The words will make sense, they will come alive, and the names will become familiar to you as a result of your work. I think of Tychicus as sort of the FedEx representative of Paul. Just one of my wild imaginations, so that we're not offensive, the UPS representative. They were the brown that were able to carry the message. Tychicus and the other, Onesimus.

Look at what it says in verse 9. I am sending Onesimus, a faithful and beloved brother, one of your own people, he and Tychicus. So they're traveling together. When you read your Bible, think, imagine it, it tells you the truth, these two men travel together to take this letter to Colossae. He and Tychicus will tell you everything that's happening here. So Paul was an open book.

When you have friends that are as close as Tychicus and this man Onesimus, you have nothing to hide. And they knew how things were going there, and when they arrived, they had more than a document, they had news they could share verbally. As they explained to the people in Colossae how things were, today we pick up a phone, today we get an email. In those days, there was none of that. And so if information was going to be shared, it was written or it was said and was repeated or read.

So these men will be the ones who carry that. In case you haven't remembered, Onesimus was once a runaway slave. When you read the little one-chapter letter of Philemon, who was the slave owner, you will read the name Onesimus, who did a scandalous thing. He escaped from his master and he fled the streets, going all the way, all the way across the Aegean, across the Adriatic, all the way to Italy, and of all things by God's providence, God brought him, Onesimus, to Paul. Paul leads him to Christ and he's now converted. He was once a worthless runaway slave, but now he is invaluable.

He is in fact one of Paul's trusted messengers. A little touch of application, if I may. Every one of us has something ugly about us that we hope no one else knows. Heads are looking around other heads right now.

Yes, me too. We all have done things that we're ashamed of. Many of them were done before we knew Christ. And as a result, they're under the blood. They're forgiven. And there's no reason to make mention of them.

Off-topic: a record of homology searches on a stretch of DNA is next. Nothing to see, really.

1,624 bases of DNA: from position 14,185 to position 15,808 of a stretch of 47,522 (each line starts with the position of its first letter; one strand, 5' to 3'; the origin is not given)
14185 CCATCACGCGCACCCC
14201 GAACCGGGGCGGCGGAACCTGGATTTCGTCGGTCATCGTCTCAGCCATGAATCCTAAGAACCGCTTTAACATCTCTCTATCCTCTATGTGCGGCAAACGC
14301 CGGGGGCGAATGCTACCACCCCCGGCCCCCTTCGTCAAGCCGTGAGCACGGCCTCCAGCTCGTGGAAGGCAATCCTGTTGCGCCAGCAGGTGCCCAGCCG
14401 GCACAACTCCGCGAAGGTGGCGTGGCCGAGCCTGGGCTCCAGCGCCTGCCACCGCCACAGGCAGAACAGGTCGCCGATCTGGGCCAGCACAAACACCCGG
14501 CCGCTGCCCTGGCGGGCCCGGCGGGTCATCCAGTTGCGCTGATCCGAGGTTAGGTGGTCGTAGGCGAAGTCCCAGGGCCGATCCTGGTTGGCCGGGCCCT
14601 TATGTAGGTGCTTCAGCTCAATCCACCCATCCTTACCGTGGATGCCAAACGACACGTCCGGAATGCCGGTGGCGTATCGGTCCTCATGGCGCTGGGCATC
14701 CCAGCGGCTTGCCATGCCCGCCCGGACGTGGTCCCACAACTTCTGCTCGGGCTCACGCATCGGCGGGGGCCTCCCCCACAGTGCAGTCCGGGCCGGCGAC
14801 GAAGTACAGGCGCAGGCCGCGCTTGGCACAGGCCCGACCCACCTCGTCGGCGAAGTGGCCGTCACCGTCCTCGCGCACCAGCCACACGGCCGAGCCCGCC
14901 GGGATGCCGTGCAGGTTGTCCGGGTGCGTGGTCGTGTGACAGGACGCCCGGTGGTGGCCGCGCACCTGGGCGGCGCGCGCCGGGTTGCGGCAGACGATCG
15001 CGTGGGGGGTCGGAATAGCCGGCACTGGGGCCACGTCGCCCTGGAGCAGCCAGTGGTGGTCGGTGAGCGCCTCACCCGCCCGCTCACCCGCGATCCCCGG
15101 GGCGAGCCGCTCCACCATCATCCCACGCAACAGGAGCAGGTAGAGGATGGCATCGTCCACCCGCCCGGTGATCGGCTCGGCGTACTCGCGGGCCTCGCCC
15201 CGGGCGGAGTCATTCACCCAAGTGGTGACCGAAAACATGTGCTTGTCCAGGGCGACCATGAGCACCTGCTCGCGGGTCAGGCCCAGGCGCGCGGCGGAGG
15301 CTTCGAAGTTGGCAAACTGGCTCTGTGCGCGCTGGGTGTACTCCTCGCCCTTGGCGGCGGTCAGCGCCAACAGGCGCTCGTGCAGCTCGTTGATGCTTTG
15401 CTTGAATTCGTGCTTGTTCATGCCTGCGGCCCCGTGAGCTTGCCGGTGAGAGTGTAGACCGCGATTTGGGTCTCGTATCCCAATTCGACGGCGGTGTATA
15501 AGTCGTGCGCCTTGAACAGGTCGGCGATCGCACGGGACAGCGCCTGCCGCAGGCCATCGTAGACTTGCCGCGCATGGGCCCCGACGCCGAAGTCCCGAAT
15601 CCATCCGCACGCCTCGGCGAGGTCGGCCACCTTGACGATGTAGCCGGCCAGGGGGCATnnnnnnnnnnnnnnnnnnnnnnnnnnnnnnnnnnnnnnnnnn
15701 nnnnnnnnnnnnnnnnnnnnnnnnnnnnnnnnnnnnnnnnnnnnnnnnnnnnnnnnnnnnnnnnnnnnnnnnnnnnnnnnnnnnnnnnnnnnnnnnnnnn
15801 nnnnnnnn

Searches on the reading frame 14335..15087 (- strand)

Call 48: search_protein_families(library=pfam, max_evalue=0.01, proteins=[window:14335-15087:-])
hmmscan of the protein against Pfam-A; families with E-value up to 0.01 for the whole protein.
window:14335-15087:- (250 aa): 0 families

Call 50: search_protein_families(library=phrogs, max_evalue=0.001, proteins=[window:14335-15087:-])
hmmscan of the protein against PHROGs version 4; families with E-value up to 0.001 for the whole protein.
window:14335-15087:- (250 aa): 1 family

It would scandalize others if we camped on those things that once made our lives a scandal. Isn't it gracious of Paul not to mention that Onesimus was once a runaway? He saves all that. He simply says, my friend is a faithful and beloved brother. He's one of your own people. People of Colossae knew him.

What an endorsement, huh? Here is a man who had known days of darkness and despair and disobedience, who was now on the list of Paul's friends. How great of Paul to include Onesimus. Paul relied on Tychicus and Onesimus to carry the message. Okay, that's two of them.

Look at the next six. Aristarchus is mentioned down in verse 10. Look at what it says about Aristarchus.

Read it in your own Bible. He is in prison with me. He's actually under arrest as I am. The Greek says he is a fellow captive with me. We learn more about Aristarchus from other sections of Scripture, which I found in my concordance. Acts chapter 19 verse 29 identifies him as one alongside Gaius who is dragged out into an amphitheater in a mob setting in Ephesus. If you travel today to ancient Ephesus, you will walk into that theater and you're able to actually see the place where Paul was and where Aristarchus and Gaius were dragged out in the mob. Their lives were preserved, but they had known of suffering and persecution. They were Paul's traveling companions.

In Acts 27, 2, you will trace Aristarchus as he travels from Caesarea by the sea all the way to Italy, all the way to Rome. He was one of his traveling companions. So there's a closeness to Paul. Probably so close is the reason he became arrested. We have a saying today and we still use it, and they had the saying in ancient days, the friend of my enemy is my enemy. That's the way the Romans looked at it. The friend of Paul, who was under arrest, ought to be under arrest. In those days, if you visited someone who was captured, you often put your own life at stake, at risk, because you were now seen to be a friend of the one who was under arrest in another country. Perhaps for that reason, we don't know. He simply says he is in prison with me, but he sends his greetings. Isn't it interesting? There's no bitterness mentioned.